Most Buddhists are likely to tell you that there’s nothing to be gained from meditation. So why bother? In this post I outline five benefits arising from my own daily practice …
Normally, whenever someone asks why I meditate my response is to explain that I’m trying to see ultimate reality. Why? Because this seeing is precisely what enabled the Buddha to let go all his attachments and thereby realise the lasting inner peace of Nibbana.
Most Buddhists are likely to tell you that there’s nothing to be gained from meditation – the point of practicing is to recognise the illusory self that clings to impermanent phenomena and so remains unsatisfied. Nevertheless, I’ve been pondering the question, what has meditation done for me so far? And I’ve noticed the following five benefits –
1. More contentment. Since I took up meditation, the compulsion to be somebody, to go places, to achieve goals, has lessened considerably. I still do things, but there are fewer attachments involved and hardly any feelings of guilt or missing out when I’m not doing them. It’s enabled me to live more simply and to spend less money.
2. More awareness. Being less inclined to rake over the past or worry about the future, I’m more able to appreciate what’s happening in the here and now. Present moment awareness is what allows me to respond to problems instead of panicking or reacting angrily.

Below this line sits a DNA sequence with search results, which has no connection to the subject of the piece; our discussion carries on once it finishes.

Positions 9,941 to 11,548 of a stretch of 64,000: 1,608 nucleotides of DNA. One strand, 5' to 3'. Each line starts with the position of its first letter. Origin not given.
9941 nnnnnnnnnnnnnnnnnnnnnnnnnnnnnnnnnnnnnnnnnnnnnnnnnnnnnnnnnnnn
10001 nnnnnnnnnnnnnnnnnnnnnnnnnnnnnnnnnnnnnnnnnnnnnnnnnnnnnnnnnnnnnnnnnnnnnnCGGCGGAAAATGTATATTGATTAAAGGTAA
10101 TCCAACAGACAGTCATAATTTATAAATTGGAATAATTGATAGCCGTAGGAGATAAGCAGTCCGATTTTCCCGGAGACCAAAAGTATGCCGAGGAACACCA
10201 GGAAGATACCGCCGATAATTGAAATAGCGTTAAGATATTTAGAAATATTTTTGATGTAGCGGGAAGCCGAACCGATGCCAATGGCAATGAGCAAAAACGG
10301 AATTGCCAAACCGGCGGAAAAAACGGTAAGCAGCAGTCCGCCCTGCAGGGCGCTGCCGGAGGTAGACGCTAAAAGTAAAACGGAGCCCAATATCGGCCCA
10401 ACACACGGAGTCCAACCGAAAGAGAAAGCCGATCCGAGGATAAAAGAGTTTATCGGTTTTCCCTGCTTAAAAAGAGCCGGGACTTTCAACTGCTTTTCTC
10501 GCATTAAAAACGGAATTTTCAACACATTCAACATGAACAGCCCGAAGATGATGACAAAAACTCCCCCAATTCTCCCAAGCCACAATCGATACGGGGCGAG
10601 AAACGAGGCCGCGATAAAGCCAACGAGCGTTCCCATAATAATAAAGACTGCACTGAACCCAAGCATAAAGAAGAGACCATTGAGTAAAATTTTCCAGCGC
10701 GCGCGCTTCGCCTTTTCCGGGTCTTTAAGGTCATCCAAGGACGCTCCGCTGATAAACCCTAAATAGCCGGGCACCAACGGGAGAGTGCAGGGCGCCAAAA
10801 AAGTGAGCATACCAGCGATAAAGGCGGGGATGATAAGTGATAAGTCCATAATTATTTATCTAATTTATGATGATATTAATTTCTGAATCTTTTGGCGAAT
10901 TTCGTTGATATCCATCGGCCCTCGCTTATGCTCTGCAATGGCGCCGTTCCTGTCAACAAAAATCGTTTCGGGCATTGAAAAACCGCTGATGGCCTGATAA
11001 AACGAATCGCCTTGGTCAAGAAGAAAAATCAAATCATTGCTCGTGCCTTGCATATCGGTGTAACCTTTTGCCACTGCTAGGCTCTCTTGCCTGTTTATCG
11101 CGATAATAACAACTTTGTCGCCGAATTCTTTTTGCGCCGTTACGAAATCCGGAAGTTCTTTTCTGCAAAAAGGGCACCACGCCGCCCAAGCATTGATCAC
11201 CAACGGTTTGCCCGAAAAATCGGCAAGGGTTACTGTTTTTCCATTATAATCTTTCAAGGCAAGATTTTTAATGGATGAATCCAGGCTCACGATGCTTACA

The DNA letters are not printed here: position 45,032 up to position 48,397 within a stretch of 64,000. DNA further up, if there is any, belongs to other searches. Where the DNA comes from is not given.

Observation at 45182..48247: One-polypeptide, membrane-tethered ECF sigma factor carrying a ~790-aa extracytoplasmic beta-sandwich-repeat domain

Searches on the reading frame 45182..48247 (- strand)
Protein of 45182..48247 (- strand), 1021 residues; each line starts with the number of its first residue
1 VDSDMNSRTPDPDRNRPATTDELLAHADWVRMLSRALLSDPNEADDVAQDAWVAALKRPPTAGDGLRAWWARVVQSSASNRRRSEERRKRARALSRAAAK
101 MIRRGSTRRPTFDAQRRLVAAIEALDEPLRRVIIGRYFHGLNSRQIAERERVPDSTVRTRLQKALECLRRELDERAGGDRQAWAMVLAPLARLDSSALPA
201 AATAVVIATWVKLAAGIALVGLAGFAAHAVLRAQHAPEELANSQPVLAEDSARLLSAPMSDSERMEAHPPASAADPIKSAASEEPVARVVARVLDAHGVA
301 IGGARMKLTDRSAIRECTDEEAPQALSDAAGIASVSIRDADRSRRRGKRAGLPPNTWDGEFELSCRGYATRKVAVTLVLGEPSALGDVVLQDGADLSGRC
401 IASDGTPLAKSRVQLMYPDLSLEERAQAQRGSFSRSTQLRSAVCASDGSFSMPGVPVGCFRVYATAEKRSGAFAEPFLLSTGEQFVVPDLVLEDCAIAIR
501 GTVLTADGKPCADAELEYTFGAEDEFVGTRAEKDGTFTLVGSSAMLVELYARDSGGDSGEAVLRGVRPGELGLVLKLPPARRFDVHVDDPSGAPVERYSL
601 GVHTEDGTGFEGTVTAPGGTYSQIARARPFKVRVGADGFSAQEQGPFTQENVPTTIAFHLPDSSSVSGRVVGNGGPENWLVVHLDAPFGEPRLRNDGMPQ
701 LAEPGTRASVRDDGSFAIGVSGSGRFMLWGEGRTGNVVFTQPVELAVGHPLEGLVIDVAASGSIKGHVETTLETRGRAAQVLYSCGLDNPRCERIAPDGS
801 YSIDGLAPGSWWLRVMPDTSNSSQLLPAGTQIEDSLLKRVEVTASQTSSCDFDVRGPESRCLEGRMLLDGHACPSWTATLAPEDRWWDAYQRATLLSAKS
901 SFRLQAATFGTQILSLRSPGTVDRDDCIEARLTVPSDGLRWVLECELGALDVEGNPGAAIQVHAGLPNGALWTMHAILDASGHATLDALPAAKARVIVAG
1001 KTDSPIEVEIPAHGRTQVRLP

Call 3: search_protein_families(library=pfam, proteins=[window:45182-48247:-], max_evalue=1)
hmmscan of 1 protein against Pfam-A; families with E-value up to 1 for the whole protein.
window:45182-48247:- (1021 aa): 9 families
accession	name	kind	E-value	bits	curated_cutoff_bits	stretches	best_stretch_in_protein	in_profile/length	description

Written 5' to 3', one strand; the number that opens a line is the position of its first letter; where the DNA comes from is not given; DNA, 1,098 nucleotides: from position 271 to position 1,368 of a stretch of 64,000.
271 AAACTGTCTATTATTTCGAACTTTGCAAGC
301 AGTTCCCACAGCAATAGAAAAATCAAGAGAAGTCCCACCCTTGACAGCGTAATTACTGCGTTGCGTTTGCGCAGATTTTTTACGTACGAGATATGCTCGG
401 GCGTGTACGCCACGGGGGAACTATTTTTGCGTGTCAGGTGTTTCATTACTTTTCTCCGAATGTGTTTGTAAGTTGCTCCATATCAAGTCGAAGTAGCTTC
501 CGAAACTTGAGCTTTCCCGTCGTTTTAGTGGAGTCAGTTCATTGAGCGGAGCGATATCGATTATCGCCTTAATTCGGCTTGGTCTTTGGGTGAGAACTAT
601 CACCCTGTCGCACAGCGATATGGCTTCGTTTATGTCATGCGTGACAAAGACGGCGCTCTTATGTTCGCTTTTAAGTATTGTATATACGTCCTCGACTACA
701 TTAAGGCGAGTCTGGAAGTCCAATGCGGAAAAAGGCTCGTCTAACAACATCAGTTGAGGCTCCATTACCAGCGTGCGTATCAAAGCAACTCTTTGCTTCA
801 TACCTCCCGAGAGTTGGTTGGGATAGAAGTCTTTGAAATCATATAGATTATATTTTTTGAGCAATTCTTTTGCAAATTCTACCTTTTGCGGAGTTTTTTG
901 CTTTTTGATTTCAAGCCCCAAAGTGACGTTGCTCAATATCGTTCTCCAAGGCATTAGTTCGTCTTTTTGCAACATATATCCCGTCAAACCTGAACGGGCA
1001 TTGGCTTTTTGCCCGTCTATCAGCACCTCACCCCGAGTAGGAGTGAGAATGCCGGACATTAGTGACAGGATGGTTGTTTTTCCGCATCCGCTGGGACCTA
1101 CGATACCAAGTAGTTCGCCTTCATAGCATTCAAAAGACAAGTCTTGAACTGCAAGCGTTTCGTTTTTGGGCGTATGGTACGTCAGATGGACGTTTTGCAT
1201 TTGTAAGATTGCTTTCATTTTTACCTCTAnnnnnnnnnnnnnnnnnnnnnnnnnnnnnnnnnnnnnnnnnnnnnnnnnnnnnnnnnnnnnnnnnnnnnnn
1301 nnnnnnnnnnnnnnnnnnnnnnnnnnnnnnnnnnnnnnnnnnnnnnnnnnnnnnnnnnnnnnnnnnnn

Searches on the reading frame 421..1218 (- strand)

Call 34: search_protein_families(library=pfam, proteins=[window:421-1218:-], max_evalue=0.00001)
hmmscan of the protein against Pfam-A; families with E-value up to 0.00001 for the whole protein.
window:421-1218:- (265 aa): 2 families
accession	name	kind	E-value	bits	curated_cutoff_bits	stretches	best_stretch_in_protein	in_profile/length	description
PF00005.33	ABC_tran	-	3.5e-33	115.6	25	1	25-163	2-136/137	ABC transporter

3. Less stress. I’ve learned not to rely upon other people or favourable circumstances to make me happy, which means I’m less risk-averse. When friends, colleagues or family members adopt a different attitude towards me, or my life situation suddenly changes, I’m less likely to stress about it.
4. Improved health. I seem less prone to coughs and colds these days than the people closest to me. And I barely remember the last time I was seriously troubled by bodily aches and pains. Of course, my apparent respite from acute suffering may be mere coincidence and nothing to do with meditation. But I reckon it’s more likely to be a natural consequence of stressing less.
5. A sense of purpose. Through meditation I’ve realised that one’s primary task in life is to prepare for death, which may come violently and unexpectedly at any time. Part of my morning ritual is to reflect on this true statement; “I may die today!” It’s not depressing – it’s liberating because it stops me wasting time on trivialities.
So there you are, then. Five benefits resulting from my Buddhist practice. I would go so far as to say these fruits are likely to be harvested by anyone who meditates diligently while putting aside any expectations of gain.